For anyone who’s had their eye on a Suzuki car, you might want to check into actually buying that vehicle pretty soon, as the company has announced it’s pulling out of the U.S. after it sells of its remaining inventory. It’s the latest automaker to make an exit recently, following in the departing footsteps of Saab and Isuzu.
While Suzuki will stop selling new automobiles in the country, Suzuki enthusiasts will still be able to buy motorcycles, all-terrain vehicles and boat motors, the company said in a statement today (via Bloomberg News).
The pull-out coms on the heels of the company’s failure to generate big enough profits to keep things up in the U.S. Its American distributor also filed for bankruptcy as part of the exit strategy.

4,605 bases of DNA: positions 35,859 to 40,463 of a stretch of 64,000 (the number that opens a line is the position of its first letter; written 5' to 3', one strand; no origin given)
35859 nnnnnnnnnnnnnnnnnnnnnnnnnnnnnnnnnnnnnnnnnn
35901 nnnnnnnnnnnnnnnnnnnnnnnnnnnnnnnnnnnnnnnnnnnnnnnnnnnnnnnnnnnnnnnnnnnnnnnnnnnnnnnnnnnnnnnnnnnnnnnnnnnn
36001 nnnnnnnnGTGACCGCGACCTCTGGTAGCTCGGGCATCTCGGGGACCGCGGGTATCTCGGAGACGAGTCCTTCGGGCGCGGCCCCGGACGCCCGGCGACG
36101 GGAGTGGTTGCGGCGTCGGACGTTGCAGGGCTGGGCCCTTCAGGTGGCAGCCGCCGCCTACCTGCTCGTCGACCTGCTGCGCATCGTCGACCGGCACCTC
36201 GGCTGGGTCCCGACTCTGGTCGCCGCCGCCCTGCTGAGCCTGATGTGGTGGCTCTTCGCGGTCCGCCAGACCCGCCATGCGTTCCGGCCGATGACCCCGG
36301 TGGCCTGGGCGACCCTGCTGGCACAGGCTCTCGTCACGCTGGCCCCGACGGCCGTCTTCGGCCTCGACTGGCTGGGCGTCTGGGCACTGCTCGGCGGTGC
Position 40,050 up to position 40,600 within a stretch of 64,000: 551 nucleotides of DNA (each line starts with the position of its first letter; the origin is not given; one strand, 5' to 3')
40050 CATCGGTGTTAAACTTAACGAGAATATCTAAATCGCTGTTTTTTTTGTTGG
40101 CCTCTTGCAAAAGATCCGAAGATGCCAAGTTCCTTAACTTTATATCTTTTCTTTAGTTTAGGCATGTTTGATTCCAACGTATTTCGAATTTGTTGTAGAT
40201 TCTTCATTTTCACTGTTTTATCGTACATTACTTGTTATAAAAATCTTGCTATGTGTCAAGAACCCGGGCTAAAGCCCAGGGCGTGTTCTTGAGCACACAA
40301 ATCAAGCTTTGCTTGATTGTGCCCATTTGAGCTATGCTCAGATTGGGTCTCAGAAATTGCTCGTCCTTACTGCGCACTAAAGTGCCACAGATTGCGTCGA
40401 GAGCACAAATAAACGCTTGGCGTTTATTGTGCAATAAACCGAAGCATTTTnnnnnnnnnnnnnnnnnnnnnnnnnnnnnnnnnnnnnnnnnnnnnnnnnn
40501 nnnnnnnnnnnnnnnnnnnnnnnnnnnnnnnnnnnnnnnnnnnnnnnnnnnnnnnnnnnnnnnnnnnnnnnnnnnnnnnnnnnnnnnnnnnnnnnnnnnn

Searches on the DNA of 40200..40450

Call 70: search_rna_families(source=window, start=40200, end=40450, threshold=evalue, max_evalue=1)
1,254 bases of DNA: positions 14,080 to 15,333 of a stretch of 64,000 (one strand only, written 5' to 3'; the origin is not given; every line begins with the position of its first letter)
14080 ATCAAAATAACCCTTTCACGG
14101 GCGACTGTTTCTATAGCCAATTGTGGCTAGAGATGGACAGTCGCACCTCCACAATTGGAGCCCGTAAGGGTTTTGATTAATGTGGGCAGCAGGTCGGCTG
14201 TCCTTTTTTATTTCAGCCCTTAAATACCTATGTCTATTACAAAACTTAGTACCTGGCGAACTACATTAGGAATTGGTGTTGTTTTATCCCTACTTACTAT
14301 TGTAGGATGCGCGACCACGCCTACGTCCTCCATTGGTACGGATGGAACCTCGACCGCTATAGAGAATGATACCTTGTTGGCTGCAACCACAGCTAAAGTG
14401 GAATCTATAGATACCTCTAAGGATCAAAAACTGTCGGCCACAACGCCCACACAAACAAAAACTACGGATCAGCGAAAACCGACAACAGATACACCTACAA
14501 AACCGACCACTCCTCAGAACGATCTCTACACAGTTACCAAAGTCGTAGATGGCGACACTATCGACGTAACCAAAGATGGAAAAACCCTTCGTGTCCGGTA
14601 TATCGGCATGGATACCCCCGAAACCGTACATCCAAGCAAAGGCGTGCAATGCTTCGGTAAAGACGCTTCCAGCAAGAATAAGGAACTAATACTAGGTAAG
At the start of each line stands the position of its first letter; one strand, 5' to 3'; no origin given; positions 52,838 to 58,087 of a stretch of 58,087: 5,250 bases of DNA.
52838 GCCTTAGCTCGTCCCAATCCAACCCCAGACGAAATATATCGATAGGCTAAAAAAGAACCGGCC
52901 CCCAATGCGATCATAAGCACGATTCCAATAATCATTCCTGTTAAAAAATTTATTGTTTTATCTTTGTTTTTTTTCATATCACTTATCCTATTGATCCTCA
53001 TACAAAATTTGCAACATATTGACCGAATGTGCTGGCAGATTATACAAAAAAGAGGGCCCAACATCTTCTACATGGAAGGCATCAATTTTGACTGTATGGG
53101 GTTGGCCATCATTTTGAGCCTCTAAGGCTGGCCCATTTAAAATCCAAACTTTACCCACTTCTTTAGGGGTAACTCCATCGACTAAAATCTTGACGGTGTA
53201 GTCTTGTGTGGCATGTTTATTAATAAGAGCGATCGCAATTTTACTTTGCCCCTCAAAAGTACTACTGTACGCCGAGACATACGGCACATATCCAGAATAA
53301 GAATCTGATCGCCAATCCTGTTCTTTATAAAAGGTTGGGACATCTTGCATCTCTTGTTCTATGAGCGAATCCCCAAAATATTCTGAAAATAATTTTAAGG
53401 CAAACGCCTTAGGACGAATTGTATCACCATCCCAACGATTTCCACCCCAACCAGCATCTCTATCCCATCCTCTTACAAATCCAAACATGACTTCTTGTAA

Experts say the move will allow the company to finally give up on trying to compete with others in the U.S. and really go after consumers in other parts of the world. From Bloomberg:
“Suzuki is no longer among the carmakers like Toyota or Honda to have an advantageous position in the U.S., so why not focus on what it is good at?” said Satoshi Yuzaki, Tokyo-based general manager at Takagi Securities Co. “It makes sense for Suzuki to focus on India and other Asian markets.”
Suzuki got off to somewhat of a rocky start after it arrived on these shores in 1985 with the Samurai, a compact sports utility vehicle. In 1988, Consumer Reports said that the Samurai was likely to roll over during accident-avoidance tests.